Microscale diffusion properties of the cartilage pericellular matrix measured using 3D scanning microphotolysis.
Chondrocytes, the cells in articular cartilage, are enclosed within a pericellular matrix (PCM) whose composition and structure differ from those of the extracellular matrix (ECM). Since the PCM surrounds each cell, molecules that interact with the chondrocyte must pass through the pericellular environment. A quantitative understanding of the diffusional properties of the PCM may help in elucidating the regulatory role of the PCM in controlling transport to and from the chondrocyte. The diffusivities of fluorescently labeled 70 kDa and 500 kDa dextrans were quantified within the PCM of porcine articular cartilage using a newly developed mathematical model of scanning microphotolysis (SCAMP). SCAMP is a rapid line photobleaching method that accounts for out-of-plane bleaching attributable to high magnification. Data were analyzed by a best-fit comparison to simulations generated using a discretization of the diffusion-reaction equation in conjunction with the microscope-specific three-dimensional excitation and detection profiles. The diffusivity of the larger molecule (500 kDa dextran) was significantly lower than that of the smaller molecule (70 kDa dextran), and values were consistent with those reported previously using standard techniques. Furthermore, for both dextran sizes, the diffusion coefficient was significantly lower in the PCM than in the ECM; however, this difference was not detected in early-stage arthritic tissue. We have successfully modified the SCAMP technique to measure diffusion coefficients within the small volume of the PCM using confocal laser scanning microscopy. Our results support the hypothesis that diffusivity within the PCM of healthy articular cartilage is lower than that within the ECM, presumably due to differences in proteoglycan content.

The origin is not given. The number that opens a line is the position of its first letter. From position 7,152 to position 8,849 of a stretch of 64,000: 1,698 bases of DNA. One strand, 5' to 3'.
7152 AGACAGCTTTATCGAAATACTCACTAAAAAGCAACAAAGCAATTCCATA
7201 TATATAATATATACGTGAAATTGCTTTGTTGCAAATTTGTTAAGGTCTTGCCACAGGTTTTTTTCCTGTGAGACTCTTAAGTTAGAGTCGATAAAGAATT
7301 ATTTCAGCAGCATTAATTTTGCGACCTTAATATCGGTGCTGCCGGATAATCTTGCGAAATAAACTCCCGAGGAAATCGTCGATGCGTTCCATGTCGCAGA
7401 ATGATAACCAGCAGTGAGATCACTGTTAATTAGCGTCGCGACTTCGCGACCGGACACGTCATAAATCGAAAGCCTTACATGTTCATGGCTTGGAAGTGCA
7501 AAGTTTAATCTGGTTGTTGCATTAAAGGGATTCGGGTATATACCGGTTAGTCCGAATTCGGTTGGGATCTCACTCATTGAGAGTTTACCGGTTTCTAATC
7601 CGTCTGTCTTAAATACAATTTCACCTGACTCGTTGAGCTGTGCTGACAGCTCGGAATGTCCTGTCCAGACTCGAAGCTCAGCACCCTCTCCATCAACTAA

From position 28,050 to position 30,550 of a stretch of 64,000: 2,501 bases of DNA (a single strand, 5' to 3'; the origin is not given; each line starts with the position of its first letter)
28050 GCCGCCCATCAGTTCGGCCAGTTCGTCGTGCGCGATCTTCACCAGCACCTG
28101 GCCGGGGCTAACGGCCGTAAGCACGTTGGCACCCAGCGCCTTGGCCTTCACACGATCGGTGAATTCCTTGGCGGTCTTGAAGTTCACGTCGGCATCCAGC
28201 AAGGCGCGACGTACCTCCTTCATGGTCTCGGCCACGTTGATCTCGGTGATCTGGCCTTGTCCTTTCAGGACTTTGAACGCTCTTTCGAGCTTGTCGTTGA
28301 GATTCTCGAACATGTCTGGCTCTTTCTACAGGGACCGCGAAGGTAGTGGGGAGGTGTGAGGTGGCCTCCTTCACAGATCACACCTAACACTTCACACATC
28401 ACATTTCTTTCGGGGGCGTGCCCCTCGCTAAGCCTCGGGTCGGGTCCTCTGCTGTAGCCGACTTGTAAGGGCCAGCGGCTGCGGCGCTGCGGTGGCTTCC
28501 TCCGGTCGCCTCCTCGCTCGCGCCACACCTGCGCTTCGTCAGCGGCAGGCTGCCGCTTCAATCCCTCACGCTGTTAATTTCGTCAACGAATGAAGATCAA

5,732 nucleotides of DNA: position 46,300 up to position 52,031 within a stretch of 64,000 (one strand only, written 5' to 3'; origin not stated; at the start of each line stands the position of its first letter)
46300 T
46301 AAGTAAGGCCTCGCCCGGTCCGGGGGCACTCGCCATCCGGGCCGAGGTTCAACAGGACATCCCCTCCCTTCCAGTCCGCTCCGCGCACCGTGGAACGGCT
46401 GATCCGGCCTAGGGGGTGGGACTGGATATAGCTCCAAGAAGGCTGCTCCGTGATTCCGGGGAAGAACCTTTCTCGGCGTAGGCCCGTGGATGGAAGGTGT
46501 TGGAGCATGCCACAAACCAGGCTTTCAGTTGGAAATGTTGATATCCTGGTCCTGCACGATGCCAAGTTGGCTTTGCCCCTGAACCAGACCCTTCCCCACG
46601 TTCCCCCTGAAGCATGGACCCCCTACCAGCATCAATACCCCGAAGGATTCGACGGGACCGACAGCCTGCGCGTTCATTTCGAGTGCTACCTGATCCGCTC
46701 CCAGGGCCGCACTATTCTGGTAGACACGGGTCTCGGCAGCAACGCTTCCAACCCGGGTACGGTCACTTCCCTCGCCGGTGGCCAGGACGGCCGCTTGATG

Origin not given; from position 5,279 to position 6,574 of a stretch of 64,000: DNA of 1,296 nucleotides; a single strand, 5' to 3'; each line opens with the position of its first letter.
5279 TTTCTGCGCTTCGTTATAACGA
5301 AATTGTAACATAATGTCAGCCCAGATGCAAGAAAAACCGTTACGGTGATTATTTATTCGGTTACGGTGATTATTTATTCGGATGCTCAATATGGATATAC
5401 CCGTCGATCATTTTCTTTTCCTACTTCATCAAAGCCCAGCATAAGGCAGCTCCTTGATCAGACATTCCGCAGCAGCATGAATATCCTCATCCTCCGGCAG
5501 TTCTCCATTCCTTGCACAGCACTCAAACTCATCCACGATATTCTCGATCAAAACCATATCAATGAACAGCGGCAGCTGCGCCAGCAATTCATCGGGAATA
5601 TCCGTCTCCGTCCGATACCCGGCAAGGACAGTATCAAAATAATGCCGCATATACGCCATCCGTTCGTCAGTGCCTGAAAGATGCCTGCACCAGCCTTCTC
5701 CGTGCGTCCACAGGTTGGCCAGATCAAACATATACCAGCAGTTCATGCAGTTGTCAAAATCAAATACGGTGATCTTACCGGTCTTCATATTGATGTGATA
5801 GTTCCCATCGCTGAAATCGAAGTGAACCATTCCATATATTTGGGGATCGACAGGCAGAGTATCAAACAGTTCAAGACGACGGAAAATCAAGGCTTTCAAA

Leddy, HA; Christensen, SE; Guilak, F
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